The press release might have been despatched more in hope than expectation by Lotto Soudal, the team known more recently as Lotto Belisol.
“Thomas De Gendt will make his début in a Lotto Soudal shirt in Australia,” it declared. “On Sunday 18th January he’ll ride the People’s Choice Classic in Adelaide.”
The world did not hold its breath. The following day’s front pages remained unaltered. A few cycling websites picked it up, but as pebbles in ponds go, this one caused few ripples en route to the bottom.
Thomas De Gendt's aggressive start to the 2015 Tour Down Under has brought him leadership of the king of the mountains and points competitions after two stages. pic: Regallo
De Gendt is a fine rider, a Grand Tour podium finisher, no less, but after two quiet seasons mired in a contract dispute, his debut in red seemed of greater importance to Lotto Soudal than to the wider world.
Even in his best form, the Belgian would have been an unlikely contender for the People’s Choice Classic, a high octane critierium on a pan-flat circuit punctuated by sprint primes and concluded, typically, with a bunch finish.
De Gendt’s finest hour came, lest we forget, on one of the hardest Giro stages of recent memory. He attacked on the wicked slopes of the Mortirolo and shed his last remaining rivals on the remorseless inclines of the Stelvio to win the queen stage of the 2012 edition.
The following day, he finished fifth in the individual time trial in Milan, confirming a trend begun a year earlier in Grenoble, when he was fourth in the time trial after claiming sixth place on the Alpe d’Huez. The boy could climb, recover, and time trial. A podium finish confirmed his burgeoning status as Grand Tour contender.
De Gendt rolls out at the start of the 2015 Tour Down Under with Jeremy Roy (FDJ). Both men went on the attack a day later. pic: Offside/L'Equipe
Then? Nothing. Vacansoleil announced its withdrawal from the sport in 2013, plunging the Belgian into a legal battle for his entitlements from the second half of a two-year contract signed in 2012.
A last-minute, one-year deal with Omega Pharma-Quick-Step for 2014 offered hope, if not expectation. De Gendt again performed at his best at the Giro, claiming three top 10 finishes, including fourth on stage 17, but an uninspiring season with Patrick Lefevre’s heavyweights ended with less ceremony even than it had begun - a DNF at Paris-Tours.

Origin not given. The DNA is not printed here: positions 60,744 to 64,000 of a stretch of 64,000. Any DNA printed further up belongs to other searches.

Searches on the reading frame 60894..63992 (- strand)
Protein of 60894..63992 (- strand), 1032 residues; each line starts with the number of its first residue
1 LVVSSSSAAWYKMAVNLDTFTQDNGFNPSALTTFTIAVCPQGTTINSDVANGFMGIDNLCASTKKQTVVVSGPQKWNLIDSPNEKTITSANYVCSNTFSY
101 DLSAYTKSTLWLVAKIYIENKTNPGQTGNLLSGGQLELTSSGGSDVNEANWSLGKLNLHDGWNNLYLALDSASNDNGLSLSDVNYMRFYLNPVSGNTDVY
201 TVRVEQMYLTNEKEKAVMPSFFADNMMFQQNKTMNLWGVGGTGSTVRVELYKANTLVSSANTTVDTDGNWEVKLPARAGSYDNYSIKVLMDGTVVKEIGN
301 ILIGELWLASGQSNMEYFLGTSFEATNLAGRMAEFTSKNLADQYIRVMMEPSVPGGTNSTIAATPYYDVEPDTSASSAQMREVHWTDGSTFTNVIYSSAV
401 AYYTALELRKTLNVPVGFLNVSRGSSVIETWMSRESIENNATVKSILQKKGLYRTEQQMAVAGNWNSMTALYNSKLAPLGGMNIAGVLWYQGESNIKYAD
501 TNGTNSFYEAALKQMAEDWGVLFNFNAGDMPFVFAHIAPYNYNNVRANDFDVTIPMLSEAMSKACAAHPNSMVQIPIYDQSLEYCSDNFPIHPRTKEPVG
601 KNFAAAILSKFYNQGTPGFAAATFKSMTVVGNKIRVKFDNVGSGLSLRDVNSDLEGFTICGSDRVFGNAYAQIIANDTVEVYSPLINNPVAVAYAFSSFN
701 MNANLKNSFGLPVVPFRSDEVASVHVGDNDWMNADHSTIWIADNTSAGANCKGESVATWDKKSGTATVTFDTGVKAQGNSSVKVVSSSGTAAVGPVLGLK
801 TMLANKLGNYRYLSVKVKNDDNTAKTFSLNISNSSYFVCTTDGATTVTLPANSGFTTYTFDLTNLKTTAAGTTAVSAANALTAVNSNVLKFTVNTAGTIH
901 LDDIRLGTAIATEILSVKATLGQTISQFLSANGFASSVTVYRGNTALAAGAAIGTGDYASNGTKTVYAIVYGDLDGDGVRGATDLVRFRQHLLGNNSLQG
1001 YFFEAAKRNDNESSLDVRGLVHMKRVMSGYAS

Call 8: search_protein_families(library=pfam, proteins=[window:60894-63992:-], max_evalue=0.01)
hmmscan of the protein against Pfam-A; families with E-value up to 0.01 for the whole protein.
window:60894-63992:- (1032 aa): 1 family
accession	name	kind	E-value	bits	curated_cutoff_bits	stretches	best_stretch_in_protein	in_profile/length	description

Which brings us to the Tour Down Under, fresh starts, and press releases. De Gendt was a constant aggressor on stage two, joining each of the day’s first three attacks and finally riding clear with former winner Cameron Meyer (Orica-GreenEDGE) and Campbell Flakemore (BMC Racing). De Gendt won both intermediate sprints and claimed the king of the mountains points, before being caught with 25km of the stage remaining.
All of which prompted us to read Lotto Soudal’s press release more closely. “In stage two, to Stirling, it goes uphill in the final. I can rely on my ultimate jump,” De Gendt had predicted. A voracious peloton did not afford him the opportunity to deploy his ‘ultimate jump’, but it was a fine performance nonetheless - arguably his finest in nearly three years.
De Gendt's move to Lotto Soudal appears to have imbued him with fresh ambition. pic: Photo News/Lotto Soudal
There are other nuggets of unexpected significance. “The condition feels good,” De Gendt had declared, an unremarkable statement from a rider joining a new team at the start of a new season, but proved accurate by subsequent events.
“The first race of the season is always exciting, just like when I was a teenager, because you want to test the legs in a race. I want to have a good season, also for the team. I don’t set a specific goal for the Tour Down Under. It won’t make or break my season, but of course it would be great to win a stage.”
And finally? “There are several stages that suit me, like the fifth stage with the finish on Willunga Hill.”
We will watch the Belgian with interest on Saturday. It is likely his rivals will, too. The former contender may be regarded as such again. Form is temporary, they say, but class is permenant. De Gendt's Lotto Soudal shirt, trumpeted in his team's press release, may serve as a red alert.